BioWorld International Correspondent

LONDON - After all the painful restructuring of the post genomics bust, Europe is now securely back on a growth path, with 2006 being a record-breaking year for venture capital and other financings, 32 IPOs and high premiums paid in mergers and acquisitions, according to the annual biotech survey by Ernst and Young.

In 2006, the European sector sustained the recovery that began in 2005, with revenues increasing by 13 percent to €13.3 billion, (US$17.9 billion) market capitalization up 43 percent to €62.1 billion, financing growing by 45 percent to €4.7 billion, and venture capital financings reaching an all-time high of €1.5 billion, said the report, Beyond Borders: Global Biotechnology Report 2007, published Monday.

While the upturn is caused by a combination of factors, William Powlett Smith, head of Ernst and Young's UK Biotech group, said a key element was pharma's need to fill its pipeline.

"Pharma certainly needs products, and is now offering some substantial premiums over market value," he told BioWorld International. "Sixty percent is the average globally, and Europe is no exception here."

Europe found favor because pharma is no longer just looking for drugs in Phase II or Phase IIb that are approaching the market, but is willing to take on earlier-stage products and technologies. "European companies are in general less mature, and this has driven a lot of deals involving European companies," Powlett Smith said.

Aligned with that is a growing tendency to acquire rather than to license. "This has led to a boom as far as European M&A is concerned," he added. In total there were 64 mergers and acquisitions, with eight of the top 10 deals involving UK companies.

The UK sector continues to lead its European revivals in terms of the public markets, too, with seven of the 32 European IPOs UK based. In total, the IPOs raised €722 million, up 29 percent over 2005.

Overall, revenues increased 13 percent to €13.3 billion, with public company revenues up 14 percent at €9.1 billion. But if that seems impressive, quoted companies still sustained a net loss of €876 million, though that was a fall of 37 percent.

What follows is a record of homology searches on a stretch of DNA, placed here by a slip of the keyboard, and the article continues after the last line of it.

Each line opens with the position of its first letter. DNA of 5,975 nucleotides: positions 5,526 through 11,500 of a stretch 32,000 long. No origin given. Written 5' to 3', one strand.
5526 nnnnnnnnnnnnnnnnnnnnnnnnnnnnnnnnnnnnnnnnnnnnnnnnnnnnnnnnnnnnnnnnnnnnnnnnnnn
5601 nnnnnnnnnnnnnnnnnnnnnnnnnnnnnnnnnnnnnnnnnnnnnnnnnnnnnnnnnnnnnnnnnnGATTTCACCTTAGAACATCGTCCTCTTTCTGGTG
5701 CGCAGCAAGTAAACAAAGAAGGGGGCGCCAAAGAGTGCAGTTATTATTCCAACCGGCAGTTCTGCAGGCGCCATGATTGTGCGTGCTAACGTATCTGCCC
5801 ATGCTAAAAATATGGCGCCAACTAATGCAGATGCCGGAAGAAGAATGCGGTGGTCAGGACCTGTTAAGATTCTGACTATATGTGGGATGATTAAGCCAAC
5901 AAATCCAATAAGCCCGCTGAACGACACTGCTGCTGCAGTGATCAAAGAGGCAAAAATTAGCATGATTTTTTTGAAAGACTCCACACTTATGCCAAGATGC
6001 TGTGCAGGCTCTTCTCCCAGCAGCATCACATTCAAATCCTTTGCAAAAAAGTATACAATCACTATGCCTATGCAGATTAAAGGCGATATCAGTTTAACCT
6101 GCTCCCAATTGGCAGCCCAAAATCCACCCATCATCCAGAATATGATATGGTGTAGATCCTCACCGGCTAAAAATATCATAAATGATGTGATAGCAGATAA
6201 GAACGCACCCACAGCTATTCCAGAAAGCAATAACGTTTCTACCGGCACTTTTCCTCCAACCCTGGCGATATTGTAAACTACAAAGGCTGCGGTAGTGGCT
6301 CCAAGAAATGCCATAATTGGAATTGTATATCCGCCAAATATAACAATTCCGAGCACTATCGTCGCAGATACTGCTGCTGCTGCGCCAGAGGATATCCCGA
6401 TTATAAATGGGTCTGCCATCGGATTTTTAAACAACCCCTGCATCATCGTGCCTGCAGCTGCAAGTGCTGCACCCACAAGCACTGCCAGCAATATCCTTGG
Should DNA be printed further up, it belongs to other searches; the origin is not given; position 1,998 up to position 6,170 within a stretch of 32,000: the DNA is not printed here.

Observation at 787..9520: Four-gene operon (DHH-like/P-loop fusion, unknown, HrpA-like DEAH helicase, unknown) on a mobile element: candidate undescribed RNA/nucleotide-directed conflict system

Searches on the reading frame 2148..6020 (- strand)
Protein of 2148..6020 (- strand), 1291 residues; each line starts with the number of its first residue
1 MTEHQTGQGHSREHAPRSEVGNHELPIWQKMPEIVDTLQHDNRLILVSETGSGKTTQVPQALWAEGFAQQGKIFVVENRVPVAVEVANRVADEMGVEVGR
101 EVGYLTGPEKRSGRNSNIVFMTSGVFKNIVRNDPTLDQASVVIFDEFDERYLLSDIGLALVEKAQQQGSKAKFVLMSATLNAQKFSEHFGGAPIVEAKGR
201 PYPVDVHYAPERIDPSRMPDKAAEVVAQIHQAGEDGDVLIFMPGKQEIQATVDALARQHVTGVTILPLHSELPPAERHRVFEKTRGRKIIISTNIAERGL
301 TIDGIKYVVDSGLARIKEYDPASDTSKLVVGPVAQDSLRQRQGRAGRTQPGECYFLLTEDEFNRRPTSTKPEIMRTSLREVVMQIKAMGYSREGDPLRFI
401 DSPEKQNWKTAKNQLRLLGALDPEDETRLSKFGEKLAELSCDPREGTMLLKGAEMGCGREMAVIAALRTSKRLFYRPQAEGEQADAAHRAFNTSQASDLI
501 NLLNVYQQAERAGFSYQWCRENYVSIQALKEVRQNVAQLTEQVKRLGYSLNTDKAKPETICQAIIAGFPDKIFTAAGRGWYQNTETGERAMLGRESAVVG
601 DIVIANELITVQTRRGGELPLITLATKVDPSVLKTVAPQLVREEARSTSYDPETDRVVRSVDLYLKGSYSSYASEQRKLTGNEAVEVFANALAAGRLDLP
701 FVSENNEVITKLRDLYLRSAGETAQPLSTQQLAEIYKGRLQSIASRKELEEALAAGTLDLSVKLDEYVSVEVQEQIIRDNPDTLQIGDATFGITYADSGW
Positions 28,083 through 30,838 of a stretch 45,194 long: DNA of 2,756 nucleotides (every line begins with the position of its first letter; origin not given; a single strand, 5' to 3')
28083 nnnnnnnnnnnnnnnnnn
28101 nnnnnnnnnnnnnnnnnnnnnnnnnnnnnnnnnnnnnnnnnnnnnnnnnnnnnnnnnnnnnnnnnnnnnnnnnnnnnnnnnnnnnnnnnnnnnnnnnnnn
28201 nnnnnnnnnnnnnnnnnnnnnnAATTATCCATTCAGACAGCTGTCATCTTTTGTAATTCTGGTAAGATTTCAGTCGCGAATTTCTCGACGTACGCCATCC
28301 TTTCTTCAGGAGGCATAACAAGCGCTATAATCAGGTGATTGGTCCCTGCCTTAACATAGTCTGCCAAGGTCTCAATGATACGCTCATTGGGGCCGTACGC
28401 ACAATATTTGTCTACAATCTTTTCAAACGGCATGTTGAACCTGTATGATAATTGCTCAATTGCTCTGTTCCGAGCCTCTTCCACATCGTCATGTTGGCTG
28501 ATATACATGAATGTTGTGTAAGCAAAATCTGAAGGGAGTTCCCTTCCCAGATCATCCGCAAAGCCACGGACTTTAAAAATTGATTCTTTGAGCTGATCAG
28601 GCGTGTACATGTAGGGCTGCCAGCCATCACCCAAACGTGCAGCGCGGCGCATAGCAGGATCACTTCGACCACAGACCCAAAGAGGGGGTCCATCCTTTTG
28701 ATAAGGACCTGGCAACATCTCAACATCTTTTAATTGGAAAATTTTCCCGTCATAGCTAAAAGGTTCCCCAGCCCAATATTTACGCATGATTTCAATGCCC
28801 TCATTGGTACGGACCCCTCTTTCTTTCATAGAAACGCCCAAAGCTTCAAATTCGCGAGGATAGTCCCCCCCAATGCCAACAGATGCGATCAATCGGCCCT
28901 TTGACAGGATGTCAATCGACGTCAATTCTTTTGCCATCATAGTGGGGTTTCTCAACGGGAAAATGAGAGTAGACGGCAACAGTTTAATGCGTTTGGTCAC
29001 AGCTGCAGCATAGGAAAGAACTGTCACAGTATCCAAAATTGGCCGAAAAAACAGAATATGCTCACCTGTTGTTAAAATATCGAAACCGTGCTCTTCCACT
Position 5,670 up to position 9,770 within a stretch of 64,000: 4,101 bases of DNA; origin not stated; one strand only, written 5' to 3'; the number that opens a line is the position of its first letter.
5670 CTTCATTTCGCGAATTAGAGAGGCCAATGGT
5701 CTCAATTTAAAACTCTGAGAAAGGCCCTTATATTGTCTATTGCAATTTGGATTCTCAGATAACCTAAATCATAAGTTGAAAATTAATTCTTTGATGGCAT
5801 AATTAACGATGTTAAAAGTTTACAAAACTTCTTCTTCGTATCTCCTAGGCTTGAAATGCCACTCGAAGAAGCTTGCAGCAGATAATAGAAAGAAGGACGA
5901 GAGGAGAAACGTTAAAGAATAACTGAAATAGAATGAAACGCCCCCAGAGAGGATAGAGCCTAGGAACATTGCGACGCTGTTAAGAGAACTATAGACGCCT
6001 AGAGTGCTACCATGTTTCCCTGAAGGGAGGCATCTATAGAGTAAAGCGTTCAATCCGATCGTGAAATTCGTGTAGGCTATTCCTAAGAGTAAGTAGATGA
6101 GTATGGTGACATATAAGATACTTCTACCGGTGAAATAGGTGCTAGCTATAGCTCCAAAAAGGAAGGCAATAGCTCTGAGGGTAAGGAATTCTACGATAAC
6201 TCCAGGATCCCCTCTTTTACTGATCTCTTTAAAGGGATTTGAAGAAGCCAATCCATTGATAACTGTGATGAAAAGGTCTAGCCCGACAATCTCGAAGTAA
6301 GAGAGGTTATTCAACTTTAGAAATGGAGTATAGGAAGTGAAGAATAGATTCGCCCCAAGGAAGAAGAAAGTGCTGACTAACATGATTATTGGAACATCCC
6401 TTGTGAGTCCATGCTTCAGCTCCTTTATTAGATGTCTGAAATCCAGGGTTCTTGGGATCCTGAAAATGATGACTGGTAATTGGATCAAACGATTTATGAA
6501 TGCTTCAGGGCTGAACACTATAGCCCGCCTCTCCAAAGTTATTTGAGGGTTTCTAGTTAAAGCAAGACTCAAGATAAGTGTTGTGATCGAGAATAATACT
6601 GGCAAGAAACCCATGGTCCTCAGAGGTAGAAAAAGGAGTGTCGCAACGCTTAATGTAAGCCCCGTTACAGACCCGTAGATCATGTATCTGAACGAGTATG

Market capitalization increased 43 percent to €62.1 billion, while total financing increased 45 percent to €4.7 billion and venture capital funding surpassed the genomics-inspired highs to reach a record €1.5 billion.

Powlett Smith said investors have been attracted back into biotech by the high level of pharma deals. "They note there is some exciting activity going on, and that this is a growth area." The interest also is piqued by the current publicity around other applications of biotech, such as biofuels and the development of environmentally sustainable industrial processes.

However, he said there are still plenty of European investors who regret they fell for the hype of the human genome, and will not be diving back in. But he noted one significant effect of the restructuring is that business models have been de-risked. "They have been adjusted in two ways - on one hand, there is more focus on products that are close to market or buying revenue streams, on the other, companies have simplified their approach and spun out peripheral activities because they recognize investors will not be liberal with their cash."

Another notable advance in 2006 was the expansion of the pipeline, with 163 new drugs added to the development plans of publicly traded companies, bringing the total number of therapeutics to 692. Meanwhile, Europe's private company pipeline totaled 802 products.

Looking forward, Powlett Smith said, "The challenge in years ahead will be to translate two years of sustained progress into an ongoing future of sustainable growth."